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TitleModeling tidal water levels for all Canadian coastal and offshore waters
AuthorRobin, C; MacAulay, P; Nudds, S; Godin, A; de Lange Boom, B; Bartlett, J; Maltais, L; Herron, T; Craymer, M; Véronneau, M; Fadaie, K; Hains, D
SourceNorthern Exposure: the implication of changes incold environments, 48th Canadian Meteoroligcal and Oceanographi Society Congress/Le nord vulnérable : Implication des changements dans les environnemens froids, 48e congrès de la Société canadienne de météorologie et d'océanographie; 2014 p. 159-160
LinksOnline - En ligne
Year2014
Alt SeriesEarth Sciences Sector, Contribution Series 20150170
PublisherCanadian Geodetic Survey, NRCan & Canadian Hydrographic Service, DFO
Meeting48th Canadian Meteoroligcal and Oceanographi Society Congress; Rimouski; CA; June 1-5, 2014
Documentbook
Lang.English
Mediapaper; on-line; digital
File formatpdf
ProvinceBritish Columbia; Alberta; Saskatchewan; Manitoba; Ontario; Quebec; New Brunswick; Nova Scotia; Prince Edward Island; Newfoundland and Labrador; Northwest Territories; Yukon; Nunavut
NTS1; 2; 3; 10; 11; 12; 13; 14; 15; 16; 20; 21; 22; 23; 24; 25; 26; 27; 28; 29; 30; 31; 32; 33; 34; 35; 36; 37; 38; 39; 40; 41; 42; 43; 44; 45; 46; 47; 48; 49; 52; 53; 54; 55; 56; 57; 58; 59; 62; 63; 64; 65; 66; 67; 68; 69; 72; 73; 74; 75; 76; 77; 78; 79; 82; 83; 84; 85; 86; 87; 88; 89; 92; 93; 94; 95; 96; 97; 98; 99; 102; 103; 104; 105; 106; 107; 114O; 114P; 115; 116; 117; 120; 340; 560
Lat/Long WENS-141.0000 -50.0000 90.0000 41.7500
Subjectsmarine geology; geophysics; Nature and Environment; coastal environment; coastal studies; tidal environments; geodesy; remote sensing
AbstractIn 2010, the Canadian Hydrographic Service initiated the Continuous Vertical Datum for Canadian Waters (CVDCW) project, the aim of which is to connect tidal water level datums (high and low water levels, chart datum, etc.) to a national geodetic reference frame over all Canadian tidal waters. Currently, water level datums are tied to a geodetic reference frame at approximately 400 tide stations which have been surveyed with GPS, whereas water levels vary significantly in space even a short distance away from tide stations. The CVDCW captures the relevant spatial variability between stations and offshore by integrating ocean models, gauge data (water level analyses and/or GPS observations), sea level trends, satellite altimetry, and a geoid model.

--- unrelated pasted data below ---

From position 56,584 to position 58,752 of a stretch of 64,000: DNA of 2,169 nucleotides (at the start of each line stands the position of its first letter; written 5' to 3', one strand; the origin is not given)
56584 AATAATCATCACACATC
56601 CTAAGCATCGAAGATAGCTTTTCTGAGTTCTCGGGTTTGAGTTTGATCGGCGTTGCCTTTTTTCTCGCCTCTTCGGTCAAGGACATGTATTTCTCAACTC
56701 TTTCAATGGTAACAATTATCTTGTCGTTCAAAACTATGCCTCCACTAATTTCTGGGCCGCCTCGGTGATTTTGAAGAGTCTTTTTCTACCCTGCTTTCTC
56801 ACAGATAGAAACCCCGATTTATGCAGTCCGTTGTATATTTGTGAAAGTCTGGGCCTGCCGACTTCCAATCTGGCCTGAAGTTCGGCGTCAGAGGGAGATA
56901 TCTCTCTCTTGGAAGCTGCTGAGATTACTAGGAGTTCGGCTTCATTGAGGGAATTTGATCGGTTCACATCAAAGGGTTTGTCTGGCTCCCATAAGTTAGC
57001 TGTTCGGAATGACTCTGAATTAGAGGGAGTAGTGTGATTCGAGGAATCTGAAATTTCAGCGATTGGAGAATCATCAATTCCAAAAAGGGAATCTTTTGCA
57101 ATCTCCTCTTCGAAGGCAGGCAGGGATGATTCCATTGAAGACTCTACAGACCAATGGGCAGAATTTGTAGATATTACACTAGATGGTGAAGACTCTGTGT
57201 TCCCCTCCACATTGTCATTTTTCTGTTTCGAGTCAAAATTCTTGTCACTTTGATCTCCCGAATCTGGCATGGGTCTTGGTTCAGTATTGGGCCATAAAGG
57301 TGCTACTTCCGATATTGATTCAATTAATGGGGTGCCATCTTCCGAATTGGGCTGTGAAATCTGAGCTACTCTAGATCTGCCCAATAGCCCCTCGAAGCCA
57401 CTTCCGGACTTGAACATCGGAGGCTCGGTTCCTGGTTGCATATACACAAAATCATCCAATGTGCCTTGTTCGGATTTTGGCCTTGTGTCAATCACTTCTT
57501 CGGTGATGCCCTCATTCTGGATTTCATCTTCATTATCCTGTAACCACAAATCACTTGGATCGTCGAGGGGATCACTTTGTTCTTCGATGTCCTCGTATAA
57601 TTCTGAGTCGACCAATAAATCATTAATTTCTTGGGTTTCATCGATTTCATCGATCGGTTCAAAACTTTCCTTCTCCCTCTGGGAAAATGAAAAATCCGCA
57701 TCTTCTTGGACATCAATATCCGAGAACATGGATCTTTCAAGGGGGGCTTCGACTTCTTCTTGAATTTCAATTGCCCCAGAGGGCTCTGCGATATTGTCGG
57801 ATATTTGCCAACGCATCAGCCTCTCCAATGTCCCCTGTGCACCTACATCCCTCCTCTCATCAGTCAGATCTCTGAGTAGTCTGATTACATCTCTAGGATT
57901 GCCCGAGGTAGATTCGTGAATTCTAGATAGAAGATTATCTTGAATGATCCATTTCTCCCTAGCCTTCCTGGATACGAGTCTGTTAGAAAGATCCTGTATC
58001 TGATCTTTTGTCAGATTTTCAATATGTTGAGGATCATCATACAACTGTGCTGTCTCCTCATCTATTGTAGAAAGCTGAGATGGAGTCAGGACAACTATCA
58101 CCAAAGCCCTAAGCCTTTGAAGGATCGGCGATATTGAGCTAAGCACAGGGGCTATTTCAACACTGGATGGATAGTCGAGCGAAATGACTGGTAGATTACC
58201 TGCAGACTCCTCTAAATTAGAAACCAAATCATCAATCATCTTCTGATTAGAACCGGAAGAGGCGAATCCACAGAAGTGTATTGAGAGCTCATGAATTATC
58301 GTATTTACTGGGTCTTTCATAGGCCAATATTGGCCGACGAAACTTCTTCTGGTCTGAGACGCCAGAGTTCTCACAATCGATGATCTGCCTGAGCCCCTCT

The CVDCW will enable the use of Global Navigation Satellite System technologies (primarily GPS) for hydrographers and navigators. It will also be important for other users including oceanographers, environmental and climate scientists, surveyors and engineers. For instance, it will allow easier integration of hydrographic and terrestrial data, provide a baseline for storm surge modeling and climate change adaptation, and aid with practical issues such as sovereignty and the definition of the coastline. Once high and low water surfaces are complete, they will define a large portion of the vertical link between land and ocean, helping to delineate flooding thresholds and inter-tidal ecosystem zones and boundaries.
Here we present an overview of the methodology using a set of prototype model results, and will outline features of interest for studies in coastal stability, climate change adaptation, and sea level change.
GEOSCAN ID296863